Authors: Daniel T. Claiborne, Jessica L. Prince, Eric Hunter.
Institutions: Emory University, Emory University.
The protective effect of many HLA class I alleles on HIV-1 pathogenesis and disease progression is, in part, attributed to their ability to target conserved portions of the HIV-1 genome that escape with difficulty. Sequence changes attributed to cellular immune pressure arise across the genome during infection, and if found within conserved regions of the genome such as Gag, can affect the ability of the virus to replicate in vitro. Transmission of HLA-linked polymorphisms in Gag to HLA-mismatched recipients has been associated with reduced set point viral loads. We hypothesized this may be due to a reduced replication capacity of the virus. Here we present a novel method for assessing the in vitro replication of HIV-1 as influenced by the gag gene isolated from acute time points from subtype C infected Zambians. This method uses restriction enzyme based cloning to insert the gag gene into a common subtype C HIV-1 proviral backbone, MJ4. This makes it more appropriate to the study of subtype C sequences than previous recombination based methods that have assessed the in vitro replication of chronically derived gag-pro sequences. Nevertheless, the protocol could be readily modified for studies of viruses from other subtypes. Moreover, this protocol details a robust and reproducible method for assessing the replication capacity of the Gag-MJ4 chimeric viruses on a CEM-based T cell line. This method was utilized for the study of Gag-MJ4 chimeric viruses derived from 149 subtype C acutely infected Zambians, and has allowed for the identification of residues in Gag that affect replication. More importantly, the implementation of this technique has facilitated a deeper understanding of how viral replication defines parameters of early HIV-1 pathogenesis such as set point viral load and longitudinal CD4+ T cell decline.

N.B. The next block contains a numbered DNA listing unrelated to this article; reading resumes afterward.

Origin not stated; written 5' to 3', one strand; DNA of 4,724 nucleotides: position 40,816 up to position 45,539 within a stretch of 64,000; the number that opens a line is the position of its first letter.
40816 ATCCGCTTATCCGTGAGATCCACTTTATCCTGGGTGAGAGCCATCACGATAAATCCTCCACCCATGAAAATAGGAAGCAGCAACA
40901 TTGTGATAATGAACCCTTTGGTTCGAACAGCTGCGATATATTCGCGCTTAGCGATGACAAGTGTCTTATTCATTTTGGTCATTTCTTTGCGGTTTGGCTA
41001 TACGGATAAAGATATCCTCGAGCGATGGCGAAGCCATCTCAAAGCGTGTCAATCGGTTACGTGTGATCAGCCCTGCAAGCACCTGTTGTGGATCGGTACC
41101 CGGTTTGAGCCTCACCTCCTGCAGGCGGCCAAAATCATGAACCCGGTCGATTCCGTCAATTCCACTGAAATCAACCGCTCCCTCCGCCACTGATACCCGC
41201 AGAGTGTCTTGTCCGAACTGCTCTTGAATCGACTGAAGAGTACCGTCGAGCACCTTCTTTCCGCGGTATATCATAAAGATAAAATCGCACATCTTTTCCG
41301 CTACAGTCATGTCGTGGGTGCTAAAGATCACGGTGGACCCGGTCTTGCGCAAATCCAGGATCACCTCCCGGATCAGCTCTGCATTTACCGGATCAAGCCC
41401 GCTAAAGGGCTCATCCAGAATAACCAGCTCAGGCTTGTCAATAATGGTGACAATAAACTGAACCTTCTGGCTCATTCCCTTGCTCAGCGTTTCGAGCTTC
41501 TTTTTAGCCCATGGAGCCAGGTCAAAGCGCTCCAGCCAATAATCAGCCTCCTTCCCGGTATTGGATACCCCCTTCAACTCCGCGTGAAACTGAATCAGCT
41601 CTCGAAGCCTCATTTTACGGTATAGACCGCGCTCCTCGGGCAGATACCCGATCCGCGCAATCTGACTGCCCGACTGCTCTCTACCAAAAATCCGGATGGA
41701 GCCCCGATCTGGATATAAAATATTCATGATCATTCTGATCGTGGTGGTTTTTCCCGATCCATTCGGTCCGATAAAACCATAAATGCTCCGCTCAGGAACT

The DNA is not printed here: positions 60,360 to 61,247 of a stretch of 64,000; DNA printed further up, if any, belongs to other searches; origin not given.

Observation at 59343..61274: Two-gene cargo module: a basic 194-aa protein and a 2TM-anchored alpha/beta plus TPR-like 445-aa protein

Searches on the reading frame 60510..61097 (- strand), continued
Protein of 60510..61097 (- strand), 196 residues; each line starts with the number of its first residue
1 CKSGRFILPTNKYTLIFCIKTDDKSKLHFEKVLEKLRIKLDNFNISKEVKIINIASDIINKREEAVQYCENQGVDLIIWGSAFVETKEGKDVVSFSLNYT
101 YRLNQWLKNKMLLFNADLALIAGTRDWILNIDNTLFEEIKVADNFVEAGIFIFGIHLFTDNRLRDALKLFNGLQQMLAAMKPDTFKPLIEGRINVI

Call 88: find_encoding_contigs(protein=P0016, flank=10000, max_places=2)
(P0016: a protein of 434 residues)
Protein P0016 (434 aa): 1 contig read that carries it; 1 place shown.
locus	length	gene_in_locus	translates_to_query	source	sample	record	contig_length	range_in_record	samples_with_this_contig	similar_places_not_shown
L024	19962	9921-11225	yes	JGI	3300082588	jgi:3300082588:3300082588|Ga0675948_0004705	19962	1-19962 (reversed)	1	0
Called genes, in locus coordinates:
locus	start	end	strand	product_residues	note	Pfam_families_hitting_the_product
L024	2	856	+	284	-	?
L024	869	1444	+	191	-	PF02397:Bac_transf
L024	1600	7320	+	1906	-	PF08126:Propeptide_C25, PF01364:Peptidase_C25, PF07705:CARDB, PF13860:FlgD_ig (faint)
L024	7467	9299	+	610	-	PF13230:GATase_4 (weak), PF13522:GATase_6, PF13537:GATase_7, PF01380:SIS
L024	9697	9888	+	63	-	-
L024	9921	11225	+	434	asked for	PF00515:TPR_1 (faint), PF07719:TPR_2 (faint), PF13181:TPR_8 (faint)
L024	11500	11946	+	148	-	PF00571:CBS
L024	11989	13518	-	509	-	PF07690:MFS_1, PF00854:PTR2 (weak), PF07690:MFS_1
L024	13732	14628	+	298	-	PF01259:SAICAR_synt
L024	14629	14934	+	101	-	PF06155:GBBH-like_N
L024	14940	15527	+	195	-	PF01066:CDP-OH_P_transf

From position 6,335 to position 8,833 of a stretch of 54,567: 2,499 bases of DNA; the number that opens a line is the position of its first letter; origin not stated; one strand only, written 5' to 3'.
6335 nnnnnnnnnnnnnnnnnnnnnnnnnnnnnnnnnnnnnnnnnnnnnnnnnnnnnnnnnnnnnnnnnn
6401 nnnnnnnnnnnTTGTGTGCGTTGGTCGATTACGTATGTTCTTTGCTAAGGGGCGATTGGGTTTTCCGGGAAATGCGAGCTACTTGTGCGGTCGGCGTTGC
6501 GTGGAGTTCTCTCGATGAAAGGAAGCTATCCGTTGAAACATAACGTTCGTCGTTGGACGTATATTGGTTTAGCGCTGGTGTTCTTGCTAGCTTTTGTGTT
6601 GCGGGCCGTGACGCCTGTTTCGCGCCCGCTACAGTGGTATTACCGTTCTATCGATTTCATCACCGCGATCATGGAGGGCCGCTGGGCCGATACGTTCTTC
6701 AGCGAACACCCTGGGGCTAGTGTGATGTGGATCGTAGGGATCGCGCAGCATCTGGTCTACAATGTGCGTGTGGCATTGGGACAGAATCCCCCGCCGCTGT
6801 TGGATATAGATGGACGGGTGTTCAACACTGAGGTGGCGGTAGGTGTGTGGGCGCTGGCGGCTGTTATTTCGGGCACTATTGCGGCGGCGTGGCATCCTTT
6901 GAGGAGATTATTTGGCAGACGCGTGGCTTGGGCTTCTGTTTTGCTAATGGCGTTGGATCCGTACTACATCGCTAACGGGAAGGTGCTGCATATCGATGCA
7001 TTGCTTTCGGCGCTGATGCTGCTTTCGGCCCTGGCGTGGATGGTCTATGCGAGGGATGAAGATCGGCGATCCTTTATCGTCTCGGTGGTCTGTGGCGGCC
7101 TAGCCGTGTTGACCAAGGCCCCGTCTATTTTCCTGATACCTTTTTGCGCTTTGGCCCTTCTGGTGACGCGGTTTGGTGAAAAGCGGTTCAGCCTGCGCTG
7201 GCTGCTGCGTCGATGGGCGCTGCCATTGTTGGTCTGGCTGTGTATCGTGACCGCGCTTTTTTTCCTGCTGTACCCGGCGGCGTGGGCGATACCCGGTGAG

Infectious Diseases, Issue 90, HIV-1, Gag, viral replication, replication capacity, viral fitness, MJ4, CEM, GXR25
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Polymerase Chain Reaction: Basic Protocol Plus Troubleshooting and Optimization Strategies
Authors: Todd C. Lorenz.
Institutions: University of California, Los Angeles .
In the biological sciences there have been technological advances that catapult the discipline into golden ages of discovery. For example, the field of microbiology was transformed with the advent of Anton van Leeuwenhoek's microscope, which allowed scientists to visualize prokaryotes for the first time. The development of the polymerase chain reaction (PCR) is one of those innovations that changed the course of molecular science with its impact spanning countless subdisciplines in biology. The theoretical process was outlined by Keppe and coworkers in 1971; however, it was another 14 years until the complete PCR procedure was described and experimentally applied by Kary Mullis while at Cetus Corporation in 1985. Automation and refinement of this technique progressed with the introduction of a thermal stable DNA polymerase from the bacterium Thermus aquaticus, consequently the name Taq DNA polymerase. PCR is a powerful amplification technique that can generate an ample supply of a specific segment of DNA (i.e., an amplicon) from only a small amount of starting material (i.e., DNA template or target sequence). While straightforward and generally trouble-free, there are pitfalls that complicate the reaction producing spurious results. When PCR fails it can lead to many non-specific DNA products of varying sizes that appear as a ladder or smear of bands on agarose gels. Sometimes no products form at all. Another potential problem occurs when mutations are unintentionally introduced in the amplicons, resulting in a heterogeneous population of PCR products. PCR failures can become frustrating unless patience and careful troubleshooting are employed to sort out and solve the problem(s). This protocol outlines the basic principles of PCR, provides a methodology that will result in amplification of most target sequences, and presents strategies for optimizing a reaction. By following this PCR guide, students should be able to: ● Set up reactions and thermal cycling conditions for a conventional PCR experiment ● Understand the function of various reaction components and their overall effect on a PCR experiment ● Design and optimize a PCR experiment for any DNA template ● Troubleshoot failed PCR experiments